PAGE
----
http://dx.doi.org/10.1016/j.eururo.2017.03.020 0302-2838/# 2017 European Association of Urology. Published by Elsevier B.V. All rights reserved.

Please cite this article in press as: Leyh-Bannurah S-R, et al. Local Therapy Improves Survival in Metastatic Prostate Cancer. Eur Urol (2017), http://dx.doi.org/10.1016/j.eururo.2017.03.020

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1.

Introduction

sufficient matching. Propensity score matching (1:1 ratio due to sample size) was repeated for RT versus RP tests.

Treatment of the primary tumour, termed local treatment (LT), reduces mortality rates in several malignancies (renal, colon, and ovarian cancer), despite established metastatic spread [1–6]. LT may also improve survival in metastatic prostate cancer (mPCa), relative to standard of care: androgen deprivation therapy (ADT) with no LT (NLT) [7]. Evidence stems from six studies within four data repositories: the Surveillance, Epidemiology and End Results (SEER) database [8–10], the SEER-Medicare database [11], the National Cancer Database (NCDB) [12], and the Munich Cancer Registry [13]. Four studies reported improved survival with radical prostatectomy (RP) versus NLT [8,9,11,13]. However, none directly examined RP against radiotherapy (RT). Additionally, three institutional studies confirmed RP safety in select mPCa patients [14–16]. Methodological limitations apply to all six reports: four failed to account for other-cause mortality that may irreversibly confound all-cause mortality rates and lacked competing risk regression (CRR) [8,10,12,13]. Three failed to fully adjust for patient characteristics with propensity score matching [9,13]. One combined CRR and propensity score matching but had a limited sample size: 47 RP patients [11]. We combined CRR with propensity score matching, within the largest possible patient sample: the SEER database to test for differences in CSM according to LT versus NLT. Moreover, unlike previously, we tested for CSM differences according to LT type: RP versus RT. 2.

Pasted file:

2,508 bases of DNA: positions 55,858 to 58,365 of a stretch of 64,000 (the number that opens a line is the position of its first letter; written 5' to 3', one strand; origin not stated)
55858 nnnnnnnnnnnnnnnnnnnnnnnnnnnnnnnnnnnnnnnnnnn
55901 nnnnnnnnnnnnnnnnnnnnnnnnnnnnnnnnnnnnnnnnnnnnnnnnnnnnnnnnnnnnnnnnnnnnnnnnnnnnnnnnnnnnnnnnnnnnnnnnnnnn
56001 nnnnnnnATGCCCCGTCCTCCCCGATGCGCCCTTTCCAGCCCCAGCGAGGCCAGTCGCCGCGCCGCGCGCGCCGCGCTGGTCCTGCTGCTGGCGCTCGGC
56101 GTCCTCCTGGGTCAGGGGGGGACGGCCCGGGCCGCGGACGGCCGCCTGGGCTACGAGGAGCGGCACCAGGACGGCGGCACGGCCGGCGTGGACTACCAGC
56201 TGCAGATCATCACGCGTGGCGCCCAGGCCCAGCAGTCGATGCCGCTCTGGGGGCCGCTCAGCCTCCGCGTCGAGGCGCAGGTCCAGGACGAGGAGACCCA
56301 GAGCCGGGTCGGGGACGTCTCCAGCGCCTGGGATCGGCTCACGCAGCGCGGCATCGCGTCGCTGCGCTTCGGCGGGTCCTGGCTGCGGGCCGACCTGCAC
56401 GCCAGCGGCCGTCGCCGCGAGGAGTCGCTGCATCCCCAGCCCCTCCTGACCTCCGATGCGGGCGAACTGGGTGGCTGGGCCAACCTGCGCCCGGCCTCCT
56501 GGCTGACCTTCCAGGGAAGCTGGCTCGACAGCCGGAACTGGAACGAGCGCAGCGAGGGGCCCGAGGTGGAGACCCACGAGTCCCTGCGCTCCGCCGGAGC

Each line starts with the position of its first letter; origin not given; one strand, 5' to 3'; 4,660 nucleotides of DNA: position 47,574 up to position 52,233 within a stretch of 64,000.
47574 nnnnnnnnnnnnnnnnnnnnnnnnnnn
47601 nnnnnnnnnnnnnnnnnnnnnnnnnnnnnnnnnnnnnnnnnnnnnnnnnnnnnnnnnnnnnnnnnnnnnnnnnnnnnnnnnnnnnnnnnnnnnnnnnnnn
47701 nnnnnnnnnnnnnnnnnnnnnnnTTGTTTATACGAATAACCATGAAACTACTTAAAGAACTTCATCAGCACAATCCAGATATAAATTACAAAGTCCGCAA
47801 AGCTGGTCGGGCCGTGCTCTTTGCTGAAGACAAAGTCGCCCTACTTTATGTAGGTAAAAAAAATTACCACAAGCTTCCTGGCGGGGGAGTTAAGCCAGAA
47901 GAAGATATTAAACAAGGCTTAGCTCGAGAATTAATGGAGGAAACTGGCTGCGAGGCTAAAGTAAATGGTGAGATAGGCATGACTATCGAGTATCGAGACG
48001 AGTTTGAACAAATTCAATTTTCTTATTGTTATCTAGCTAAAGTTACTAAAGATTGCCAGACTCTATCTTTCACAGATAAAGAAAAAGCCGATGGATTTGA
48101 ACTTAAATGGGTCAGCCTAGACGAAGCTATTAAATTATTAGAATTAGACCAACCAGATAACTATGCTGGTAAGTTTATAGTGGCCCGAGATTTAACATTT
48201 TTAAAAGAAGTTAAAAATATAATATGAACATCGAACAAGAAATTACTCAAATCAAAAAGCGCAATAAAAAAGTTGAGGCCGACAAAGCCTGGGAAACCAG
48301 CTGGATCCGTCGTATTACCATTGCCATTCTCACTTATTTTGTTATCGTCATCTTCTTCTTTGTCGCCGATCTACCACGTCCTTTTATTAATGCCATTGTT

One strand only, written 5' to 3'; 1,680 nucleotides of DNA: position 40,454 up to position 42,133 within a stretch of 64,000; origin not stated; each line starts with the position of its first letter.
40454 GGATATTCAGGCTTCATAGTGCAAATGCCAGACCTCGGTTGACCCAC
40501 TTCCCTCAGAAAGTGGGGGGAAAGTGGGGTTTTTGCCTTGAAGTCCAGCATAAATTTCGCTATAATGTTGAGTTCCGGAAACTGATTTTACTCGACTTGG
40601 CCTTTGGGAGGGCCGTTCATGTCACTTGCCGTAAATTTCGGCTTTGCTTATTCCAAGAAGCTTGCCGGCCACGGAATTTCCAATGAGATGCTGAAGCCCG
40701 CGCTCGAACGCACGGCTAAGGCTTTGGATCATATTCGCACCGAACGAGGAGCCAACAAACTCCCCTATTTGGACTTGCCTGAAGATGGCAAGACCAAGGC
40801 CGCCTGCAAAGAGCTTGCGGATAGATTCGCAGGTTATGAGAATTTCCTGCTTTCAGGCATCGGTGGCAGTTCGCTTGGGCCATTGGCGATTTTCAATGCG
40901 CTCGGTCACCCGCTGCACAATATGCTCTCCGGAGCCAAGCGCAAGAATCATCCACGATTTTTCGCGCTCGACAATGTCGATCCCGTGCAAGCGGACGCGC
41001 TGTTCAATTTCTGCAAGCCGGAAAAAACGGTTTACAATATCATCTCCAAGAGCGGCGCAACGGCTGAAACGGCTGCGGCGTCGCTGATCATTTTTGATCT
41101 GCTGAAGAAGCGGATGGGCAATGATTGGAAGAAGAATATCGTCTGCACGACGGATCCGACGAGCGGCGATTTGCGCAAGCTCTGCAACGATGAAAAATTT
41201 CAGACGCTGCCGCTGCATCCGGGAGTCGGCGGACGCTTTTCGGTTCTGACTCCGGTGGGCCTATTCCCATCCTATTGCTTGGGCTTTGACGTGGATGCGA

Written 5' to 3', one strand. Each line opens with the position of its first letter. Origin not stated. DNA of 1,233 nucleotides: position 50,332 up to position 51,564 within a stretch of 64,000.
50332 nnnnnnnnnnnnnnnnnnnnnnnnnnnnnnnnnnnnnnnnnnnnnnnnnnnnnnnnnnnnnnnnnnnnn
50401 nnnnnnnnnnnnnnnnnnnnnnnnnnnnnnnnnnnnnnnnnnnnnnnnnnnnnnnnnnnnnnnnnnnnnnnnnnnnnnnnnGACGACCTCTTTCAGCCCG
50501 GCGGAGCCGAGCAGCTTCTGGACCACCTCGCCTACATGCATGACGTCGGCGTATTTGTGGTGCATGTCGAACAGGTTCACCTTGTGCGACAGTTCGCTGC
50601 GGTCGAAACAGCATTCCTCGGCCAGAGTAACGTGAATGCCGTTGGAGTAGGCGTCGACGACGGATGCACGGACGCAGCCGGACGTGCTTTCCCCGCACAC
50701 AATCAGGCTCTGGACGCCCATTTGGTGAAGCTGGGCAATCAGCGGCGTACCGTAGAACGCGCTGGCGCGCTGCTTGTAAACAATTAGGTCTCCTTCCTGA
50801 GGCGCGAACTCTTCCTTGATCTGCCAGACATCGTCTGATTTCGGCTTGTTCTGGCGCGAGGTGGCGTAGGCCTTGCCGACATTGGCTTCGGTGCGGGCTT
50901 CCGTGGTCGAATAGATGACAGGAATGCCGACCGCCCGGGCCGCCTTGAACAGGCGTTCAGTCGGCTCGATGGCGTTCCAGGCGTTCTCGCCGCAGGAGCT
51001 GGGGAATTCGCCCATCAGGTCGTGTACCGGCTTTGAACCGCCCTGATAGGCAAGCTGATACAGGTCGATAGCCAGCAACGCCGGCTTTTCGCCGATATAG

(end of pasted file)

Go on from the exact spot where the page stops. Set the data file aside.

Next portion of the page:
Patients and methods

2.1.

Patient selection

Within the SEER database (18 cancer registries, accounting for 26% of the US population), we identified patients diagnosed with adenocarcinoma of the prostate (International Classification of Disease for Oncology [61.9]; histological code: 8140) with metastatic disease at diagnosis (ie, SEER field ‘‘CS Mets at DX’’) and stages M1a–c (sixth edition of American Joint Committee on Cancer [AJCC] Cancer Staging Manual). All underwent LT: (1) RP (surgery site codes 50 and 70) with or without RT or (2) RT (ie, brachytherapy) with or without external beam radiation therapy (EBRT) or (3) NLT, between 2004 and 2013. Prostate-specific antigen (PSA) values were available for patients diagnosed between 2010 and 2013, and were included in subgroup analysis. Patients were stratified according to RP versus RT versus NLT status, as described earlier [8,9]. EBRT was excluded; it lacked target site information distinguishing local from extraprostatic treatment. Other surgical treatments than RP, for example, transurethral resection of the prostate, were also excluded. These selection criteria yielded 13 692 patients.

2.2.

Propensity score matching

Propensity score matching (4:1 ratio, with nearest-neighbour matching or calliper width of 0.1 of the standard deviation of the logit) yielded similar patient characteristics between LT (n = 474) and NLT cohorts (n = 13 218), emulated randomised trial design, minimised residual bias, and increased precision [17]. Adjustment variables consisted of age, race, biopsy Gleason score, clinical tumour stage, nodal stage, and metastatic substages. Standardised mean difference measurements were performed to confirm

2.3.

Statistical analyses